We're back in this central location after
the glitch gremlin re-appeared and cut short our northern excursion.
Nothing serious, just a loose connection inside a camera housing that led
us to believe there were bigger problems on the vehicle than there
Yesterday we measured the abundance and
diversity of animal life in the plume of a hydrothermal vent. No one has
ever done this before with an ROV (at least not that we are aware of), so
we had to "invent" some methodology on the spot. In the past,
researchers addressed this problem by sampling along horizontal paths that
ran over the vents and then compared these with runs made at a distance
from the vents. Their results were always equivocal, with no apparent
We decided to come at the problem from a
different angle—literally. We figured that because the vents are point
sources, horizontal sampling runs might not be best because they are only
in the plume for a brief period. So our approach was to come down on the
vent from above, in a vertical profile, and compare this with profiles
made away from the vent. Well, it worked. In our first comparison, we ran
right down the middle of the smoky plume and saw many more animals and
more kinds of animals than in the profile we ran later about a kilometer
We repeated the process several times on
the following day and learned that currents will bend the plume, and thus,
the picture isn't always as straightforward as it appeared to us
initially. Nevertheless we have a great data set of quantitative video
profiles that should answer the question, at least for this vent. Our
experience also illustrates that the best expeditionary science is often
done on the fly. In the middle of these operations, the pilots asked us,
“What do we do next?" We could only reply with "Give us a
minute, we're making this up as we go along!"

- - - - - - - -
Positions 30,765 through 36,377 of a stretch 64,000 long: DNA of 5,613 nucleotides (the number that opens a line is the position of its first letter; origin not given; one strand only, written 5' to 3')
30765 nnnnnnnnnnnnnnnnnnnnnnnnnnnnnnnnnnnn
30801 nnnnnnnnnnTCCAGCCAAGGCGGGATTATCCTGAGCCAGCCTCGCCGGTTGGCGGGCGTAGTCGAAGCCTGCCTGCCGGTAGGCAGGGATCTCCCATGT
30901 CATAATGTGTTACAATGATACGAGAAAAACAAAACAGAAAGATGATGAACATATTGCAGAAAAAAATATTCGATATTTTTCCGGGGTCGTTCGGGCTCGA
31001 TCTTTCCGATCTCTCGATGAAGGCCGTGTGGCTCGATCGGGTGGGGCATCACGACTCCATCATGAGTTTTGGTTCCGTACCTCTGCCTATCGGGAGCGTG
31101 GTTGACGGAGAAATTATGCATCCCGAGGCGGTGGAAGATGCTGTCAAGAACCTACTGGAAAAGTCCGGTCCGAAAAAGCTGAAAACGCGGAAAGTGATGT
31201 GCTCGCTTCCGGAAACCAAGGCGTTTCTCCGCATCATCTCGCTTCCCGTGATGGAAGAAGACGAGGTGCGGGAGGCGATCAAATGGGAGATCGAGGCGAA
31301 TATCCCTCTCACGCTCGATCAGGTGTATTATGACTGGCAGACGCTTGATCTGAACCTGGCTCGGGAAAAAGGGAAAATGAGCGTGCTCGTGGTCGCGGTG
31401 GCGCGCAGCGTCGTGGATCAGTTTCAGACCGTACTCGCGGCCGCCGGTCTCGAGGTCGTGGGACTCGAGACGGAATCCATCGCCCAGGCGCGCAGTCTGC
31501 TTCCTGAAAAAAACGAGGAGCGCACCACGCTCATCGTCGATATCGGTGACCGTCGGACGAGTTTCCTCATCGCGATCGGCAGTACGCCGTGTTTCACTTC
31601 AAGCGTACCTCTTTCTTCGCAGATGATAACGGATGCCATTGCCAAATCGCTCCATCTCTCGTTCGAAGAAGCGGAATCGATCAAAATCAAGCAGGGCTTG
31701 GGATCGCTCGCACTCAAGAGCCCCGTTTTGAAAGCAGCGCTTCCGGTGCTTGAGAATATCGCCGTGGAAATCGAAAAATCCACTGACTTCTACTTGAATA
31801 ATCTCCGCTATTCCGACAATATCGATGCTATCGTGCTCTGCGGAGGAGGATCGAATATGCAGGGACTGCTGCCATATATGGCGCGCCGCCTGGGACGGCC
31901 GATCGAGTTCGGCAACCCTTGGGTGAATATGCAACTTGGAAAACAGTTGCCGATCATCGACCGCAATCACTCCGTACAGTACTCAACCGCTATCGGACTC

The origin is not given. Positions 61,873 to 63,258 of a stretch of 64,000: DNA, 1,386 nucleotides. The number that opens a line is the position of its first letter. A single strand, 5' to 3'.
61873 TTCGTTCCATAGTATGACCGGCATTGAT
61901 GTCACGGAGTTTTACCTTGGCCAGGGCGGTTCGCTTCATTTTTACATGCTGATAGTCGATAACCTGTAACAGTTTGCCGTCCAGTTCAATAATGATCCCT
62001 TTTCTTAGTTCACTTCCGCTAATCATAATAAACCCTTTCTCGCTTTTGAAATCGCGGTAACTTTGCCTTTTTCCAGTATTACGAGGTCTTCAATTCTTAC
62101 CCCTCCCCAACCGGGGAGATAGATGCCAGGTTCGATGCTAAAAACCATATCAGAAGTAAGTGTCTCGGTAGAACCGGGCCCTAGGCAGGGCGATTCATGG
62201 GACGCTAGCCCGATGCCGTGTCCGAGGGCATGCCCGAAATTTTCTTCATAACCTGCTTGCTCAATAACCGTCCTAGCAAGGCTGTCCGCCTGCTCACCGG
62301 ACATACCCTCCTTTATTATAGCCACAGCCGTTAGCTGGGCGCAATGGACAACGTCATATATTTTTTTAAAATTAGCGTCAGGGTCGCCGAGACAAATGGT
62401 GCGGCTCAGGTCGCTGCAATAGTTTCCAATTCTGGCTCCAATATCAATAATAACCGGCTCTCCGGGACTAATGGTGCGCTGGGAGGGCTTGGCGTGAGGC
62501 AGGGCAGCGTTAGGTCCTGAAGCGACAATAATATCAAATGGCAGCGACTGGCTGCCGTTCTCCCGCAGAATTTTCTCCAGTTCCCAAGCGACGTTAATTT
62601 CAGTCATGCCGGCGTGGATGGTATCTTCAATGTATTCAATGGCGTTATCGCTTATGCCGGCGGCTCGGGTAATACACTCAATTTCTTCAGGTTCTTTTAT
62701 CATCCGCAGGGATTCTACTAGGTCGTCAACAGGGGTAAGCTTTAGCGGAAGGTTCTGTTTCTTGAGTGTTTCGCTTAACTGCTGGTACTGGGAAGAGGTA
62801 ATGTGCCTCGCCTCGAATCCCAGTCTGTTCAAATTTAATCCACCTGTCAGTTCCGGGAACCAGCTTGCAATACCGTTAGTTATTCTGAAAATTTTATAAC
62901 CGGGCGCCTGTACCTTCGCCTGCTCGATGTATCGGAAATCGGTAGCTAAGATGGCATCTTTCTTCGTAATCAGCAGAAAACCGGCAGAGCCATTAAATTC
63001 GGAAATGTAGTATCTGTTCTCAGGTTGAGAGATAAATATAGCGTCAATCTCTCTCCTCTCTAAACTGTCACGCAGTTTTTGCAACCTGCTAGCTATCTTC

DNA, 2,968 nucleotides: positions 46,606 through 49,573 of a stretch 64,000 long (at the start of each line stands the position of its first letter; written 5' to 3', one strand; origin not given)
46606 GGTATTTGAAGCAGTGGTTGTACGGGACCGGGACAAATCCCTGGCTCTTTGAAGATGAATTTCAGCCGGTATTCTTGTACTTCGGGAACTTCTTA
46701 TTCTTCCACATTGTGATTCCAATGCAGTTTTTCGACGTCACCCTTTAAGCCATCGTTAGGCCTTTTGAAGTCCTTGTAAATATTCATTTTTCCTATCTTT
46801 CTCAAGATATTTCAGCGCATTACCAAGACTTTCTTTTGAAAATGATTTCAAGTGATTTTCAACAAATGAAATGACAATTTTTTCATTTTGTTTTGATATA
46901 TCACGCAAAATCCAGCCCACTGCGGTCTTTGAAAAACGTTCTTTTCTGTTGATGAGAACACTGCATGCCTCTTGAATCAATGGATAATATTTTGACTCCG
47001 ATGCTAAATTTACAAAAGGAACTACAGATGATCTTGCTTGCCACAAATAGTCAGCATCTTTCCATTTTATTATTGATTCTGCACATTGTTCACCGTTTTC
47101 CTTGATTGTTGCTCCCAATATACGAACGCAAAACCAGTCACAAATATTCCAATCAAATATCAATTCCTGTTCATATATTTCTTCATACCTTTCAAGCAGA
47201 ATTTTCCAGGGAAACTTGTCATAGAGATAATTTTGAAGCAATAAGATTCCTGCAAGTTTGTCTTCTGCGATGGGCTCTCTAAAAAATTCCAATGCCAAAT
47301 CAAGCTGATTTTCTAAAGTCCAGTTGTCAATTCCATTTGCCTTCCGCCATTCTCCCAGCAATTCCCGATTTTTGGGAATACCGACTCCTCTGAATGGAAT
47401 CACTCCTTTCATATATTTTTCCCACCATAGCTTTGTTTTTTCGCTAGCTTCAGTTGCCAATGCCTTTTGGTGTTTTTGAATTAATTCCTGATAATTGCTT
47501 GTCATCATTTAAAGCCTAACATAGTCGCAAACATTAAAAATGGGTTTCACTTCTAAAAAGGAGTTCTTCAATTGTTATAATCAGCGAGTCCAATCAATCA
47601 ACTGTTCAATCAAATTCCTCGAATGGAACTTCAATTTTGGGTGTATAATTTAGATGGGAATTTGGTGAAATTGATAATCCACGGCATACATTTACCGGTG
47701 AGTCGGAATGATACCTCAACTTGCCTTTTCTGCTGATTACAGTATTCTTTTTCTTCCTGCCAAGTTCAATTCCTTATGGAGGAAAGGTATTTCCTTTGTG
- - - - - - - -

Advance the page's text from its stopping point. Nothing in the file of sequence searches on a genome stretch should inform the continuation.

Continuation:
Can you remember the first time you saw a giant redwood tree? Well, something like that happened to us today. We were descending through 1300 meters when a dark visual target appeared, out at some distance from ROV Tiburon. We stopped our descent and flew toward it. Looming up out of the dark distance appeared a fantastic creature. It was the biggest medusa that any of us had ever seen.
gigantea lives in cold, deep water and is only very rarely seen.
Swimming across its dark brown bell and through its voluminous oral arms
was a commensal fish that we did not recognize. Everyone gathered in the
control room to watch.
Using our lasers for a scale reference we
estimated the diameter of the bell to be at least a meter and the length
of the oral arms at two to three meters. That's a big jellyfish Jack! With
skillful flying we examined the surface and structure of the thing from
every angle. We found that the entire outer surface was dusted with
batteries of nematocysts (stinging cells). The fish is apparently immune
to them because it snuggles right in.
Later, when the fish moved off a little, Buzz
Scott used Tiburon like a cutting horse to isolate it and
maneuver it into our suction sampler. Got it. Now we can measure the fish
and use it as a reference for determining the size of the jelly. Back in
the lab, after the dive, Jeff
Drazen identified the fish as Thalassobathia.
Tomorrow we'll work again in the Farallon
Basin, testing Tiburon's low-light SIT camera and surveying the
water column for how vertical distribution patterns are influenced by low
oxygen levels. We'll let you know how it goes...